Former US Open champion Andy Roddick said that Alexander Zverev’s cheating accusations against Stefanos Tsitsipas need to be explained.
Zverev came up against Tsitsipas at the ATP 1000 Cincinnati Masters semi-final last week. After losing the first set, the Greek asked for a bathroom break and took eight minutes to return.
In the meantime, Zverev accused the World No 3 of being coached illegally by his mobile phone to communicate with his father during the break.
— Tennis TV (@TennisTV) August 21, 2021
“He took his bag with his phone and everything in it,” Zverev was heard on camera complaining to the chair umpire.
“He’s in the bathroom, (the line-umpire) isn’t going to escort him into the toilet.
“This was the same thing in Paris and is going to be the same thing every other tournament he’s playing.”
Zverev, who went onto win the match in three sets and later the title as well, was allegedly not asked to explain the incident later.
Roddick was not too pleased about it however.
“I think that one thing that’s important to talk about, and potentially controversial, is we have to have the same metrics,” the former World No 1 said in a Tennis Channel segment.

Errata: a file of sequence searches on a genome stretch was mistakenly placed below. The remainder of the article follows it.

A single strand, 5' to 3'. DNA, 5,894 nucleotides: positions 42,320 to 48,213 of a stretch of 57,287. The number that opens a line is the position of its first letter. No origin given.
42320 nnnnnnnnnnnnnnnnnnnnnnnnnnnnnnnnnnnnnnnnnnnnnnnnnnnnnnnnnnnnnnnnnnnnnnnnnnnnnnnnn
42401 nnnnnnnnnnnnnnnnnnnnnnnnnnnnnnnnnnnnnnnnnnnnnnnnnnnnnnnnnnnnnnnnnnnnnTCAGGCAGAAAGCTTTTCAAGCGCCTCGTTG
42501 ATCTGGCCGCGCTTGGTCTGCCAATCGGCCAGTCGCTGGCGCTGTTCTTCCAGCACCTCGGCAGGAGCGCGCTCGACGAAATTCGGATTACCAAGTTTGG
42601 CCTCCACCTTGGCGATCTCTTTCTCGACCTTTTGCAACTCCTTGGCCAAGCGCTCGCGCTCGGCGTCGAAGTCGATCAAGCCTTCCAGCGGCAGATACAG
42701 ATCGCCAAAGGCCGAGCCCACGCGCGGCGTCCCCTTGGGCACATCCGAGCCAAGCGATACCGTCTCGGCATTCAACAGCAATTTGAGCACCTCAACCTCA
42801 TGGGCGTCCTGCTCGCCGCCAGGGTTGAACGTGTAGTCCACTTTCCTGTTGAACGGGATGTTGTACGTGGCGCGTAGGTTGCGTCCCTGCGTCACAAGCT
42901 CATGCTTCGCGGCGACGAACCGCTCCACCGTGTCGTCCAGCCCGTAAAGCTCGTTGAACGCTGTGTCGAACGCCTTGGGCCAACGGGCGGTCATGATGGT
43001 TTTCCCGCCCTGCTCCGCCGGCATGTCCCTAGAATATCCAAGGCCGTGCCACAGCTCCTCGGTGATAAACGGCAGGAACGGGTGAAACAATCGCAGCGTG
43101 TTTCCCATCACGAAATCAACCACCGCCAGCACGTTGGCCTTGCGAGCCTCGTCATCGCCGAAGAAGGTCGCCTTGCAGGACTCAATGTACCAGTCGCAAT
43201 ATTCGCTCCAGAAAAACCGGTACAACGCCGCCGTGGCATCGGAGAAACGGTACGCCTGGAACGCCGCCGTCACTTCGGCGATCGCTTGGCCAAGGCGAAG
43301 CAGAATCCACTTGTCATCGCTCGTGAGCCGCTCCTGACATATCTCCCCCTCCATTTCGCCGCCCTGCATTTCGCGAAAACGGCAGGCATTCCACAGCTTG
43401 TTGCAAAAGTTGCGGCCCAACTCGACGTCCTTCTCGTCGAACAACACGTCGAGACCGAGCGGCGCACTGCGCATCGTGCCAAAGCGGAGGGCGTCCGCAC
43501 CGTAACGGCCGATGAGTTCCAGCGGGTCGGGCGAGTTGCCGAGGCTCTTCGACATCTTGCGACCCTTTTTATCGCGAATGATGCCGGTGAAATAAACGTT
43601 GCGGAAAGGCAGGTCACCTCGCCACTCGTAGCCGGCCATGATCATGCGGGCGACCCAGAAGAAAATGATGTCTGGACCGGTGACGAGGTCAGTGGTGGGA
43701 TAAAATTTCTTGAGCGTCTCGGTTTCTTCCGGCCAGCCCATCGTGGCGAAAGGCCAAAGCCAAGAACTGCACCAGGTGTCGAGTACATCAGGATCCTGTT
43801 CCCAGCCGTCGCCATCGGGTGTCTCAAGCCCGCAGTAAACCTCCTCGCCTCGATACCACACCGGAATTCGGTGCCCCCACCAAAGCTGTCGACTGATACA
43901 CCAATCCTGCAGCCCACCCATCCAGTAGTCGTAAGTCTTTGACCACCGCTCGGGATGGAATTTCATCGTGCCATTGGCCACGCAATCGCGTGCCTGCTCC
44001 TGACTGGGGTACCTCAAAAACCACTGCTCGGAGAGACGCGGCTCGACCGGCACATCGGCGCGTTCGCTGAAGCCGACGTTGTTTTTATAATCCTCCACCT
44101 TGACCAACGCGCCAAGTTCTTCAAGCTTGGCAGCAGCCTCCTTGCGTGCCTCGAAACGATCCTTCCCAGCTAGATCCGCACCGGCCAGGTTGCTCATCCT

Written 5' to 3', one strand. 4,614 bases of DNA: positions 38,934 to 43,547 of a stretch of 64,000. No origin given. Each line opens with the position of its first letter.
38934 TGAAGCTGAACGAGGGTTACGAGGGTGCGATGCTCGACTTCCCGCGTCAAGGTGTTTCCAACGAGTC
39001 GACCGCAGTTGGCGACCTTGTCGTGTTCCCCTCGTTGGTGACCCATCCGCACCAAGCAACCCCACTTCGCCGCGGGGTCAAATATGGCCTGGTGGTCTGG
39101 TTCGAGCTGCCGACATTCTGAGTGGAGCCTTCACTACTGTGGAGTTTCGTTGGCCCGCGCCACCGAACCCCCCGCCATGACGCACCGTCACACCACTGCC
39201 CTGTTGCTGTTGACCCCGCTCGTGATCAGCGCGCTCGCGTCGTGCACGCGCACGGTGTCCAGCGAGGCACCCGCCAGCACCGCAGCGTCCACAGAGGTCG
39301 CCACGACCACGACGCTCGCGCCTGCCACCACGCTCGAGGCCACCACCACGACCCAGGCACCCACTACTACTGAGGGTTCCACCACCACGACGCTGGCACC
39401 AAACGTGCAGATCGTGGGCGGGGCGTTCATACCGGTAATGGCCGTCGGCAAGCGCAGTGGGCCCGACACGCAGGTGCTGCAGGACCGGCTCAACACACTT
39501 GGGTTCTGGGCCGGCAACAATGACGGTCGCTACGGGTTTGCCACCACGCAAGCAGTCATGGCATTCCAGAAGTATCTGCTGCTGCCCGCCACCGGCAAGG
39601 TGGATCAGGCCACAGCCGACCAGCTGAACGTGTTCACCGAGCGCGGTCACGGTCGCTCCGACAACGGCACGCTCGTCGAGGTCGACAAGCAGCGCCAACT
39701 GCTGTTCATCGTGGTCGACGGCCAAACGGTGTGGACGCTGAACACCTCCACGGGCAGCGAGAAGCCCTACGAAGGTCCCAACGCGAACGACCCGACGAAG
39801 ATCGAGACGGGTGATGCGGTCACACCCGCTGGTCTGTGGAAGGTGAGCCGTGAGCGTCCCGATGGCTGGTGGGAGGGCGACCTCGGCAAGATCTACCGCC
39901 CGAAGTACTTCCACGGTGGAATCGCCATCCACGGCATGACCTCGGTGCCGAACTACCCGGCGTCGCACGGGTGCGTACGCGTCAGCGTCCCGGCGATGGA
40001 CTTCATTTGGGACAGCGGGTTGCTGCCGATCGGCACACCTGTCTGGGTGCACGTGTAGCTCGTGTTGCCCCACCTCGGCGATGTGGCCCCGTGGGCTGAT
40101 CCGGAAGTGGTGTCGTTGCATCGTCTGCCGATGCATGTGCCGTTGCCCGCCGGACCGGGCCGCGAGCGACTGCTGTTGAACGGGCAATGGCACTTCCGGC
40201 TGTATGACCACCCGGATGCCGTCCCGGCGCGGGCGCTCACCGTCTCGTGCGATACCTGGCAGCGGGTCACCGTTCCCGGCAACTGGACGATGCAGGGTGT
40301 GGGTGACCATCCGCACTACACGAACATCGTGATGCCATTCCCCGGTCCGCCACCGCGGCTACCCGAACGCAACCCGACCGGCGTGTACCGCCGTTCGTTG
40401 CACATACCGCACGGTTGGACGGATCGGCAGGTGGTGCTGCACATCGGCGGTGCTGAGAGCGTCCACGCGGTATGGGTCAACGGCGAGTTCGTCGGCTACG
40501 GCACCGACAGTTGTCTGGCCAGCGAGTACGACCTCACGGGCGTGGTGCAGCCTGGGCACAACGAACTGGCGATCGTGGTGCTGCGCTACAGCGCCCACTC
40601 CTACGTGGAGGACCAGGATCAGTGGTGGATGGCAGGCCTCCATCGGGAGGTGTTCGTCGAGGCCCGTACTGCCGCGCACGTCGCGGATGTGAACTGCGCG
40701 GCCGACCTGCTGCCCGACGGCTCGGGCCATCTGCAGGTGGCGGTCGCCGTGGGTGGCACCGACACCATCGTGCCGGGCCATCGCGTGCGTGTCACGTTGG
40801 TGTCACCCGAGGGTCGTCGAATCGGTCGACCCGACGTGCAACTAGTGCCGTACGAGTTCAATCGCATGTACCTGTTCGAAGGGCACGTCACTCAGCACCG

“We talk about Naomi Osaka a lot, off the court, what she is dealing with. We go after Nick Kyrgios all the time. How we are not asking Zverev about his accusations yesterday in the interview afterwards is a miss.”
Curiously, while Zverev was complaining to the umpire, the camera panned onto Tstsipas’ father Apostolos, who was using his phone at the time.
I agree that it is/was suspicious behavior by Stef. I also think it warrants a follow up. When you accuse someone of cheating, you should have to speak on it when the dust has settled
— andyroddick (@andyroddick) August 22, 2021
Tsitsipas defends himself
The Greek however, went on to explain his decision to take a bathroom break.
“I have already said it. Nothing crazy. It’s not astrophysics. I’m heading towards the locker room to go change my T-shirt,” he said after the match.
“I don’t think it would be very nice if I change shorts on the court in front of everybody. I prefer to do that in the locker room, including socks and shoes.
“I’m a person that sweats a bit more than others. I think it’s acceptable. Some people were teasing me and making fun of this, but it’s just how it works for me.
“People have to understand. I’m not going to stop doing it, because it makes me feel better when I step out on the court to begin the new set.”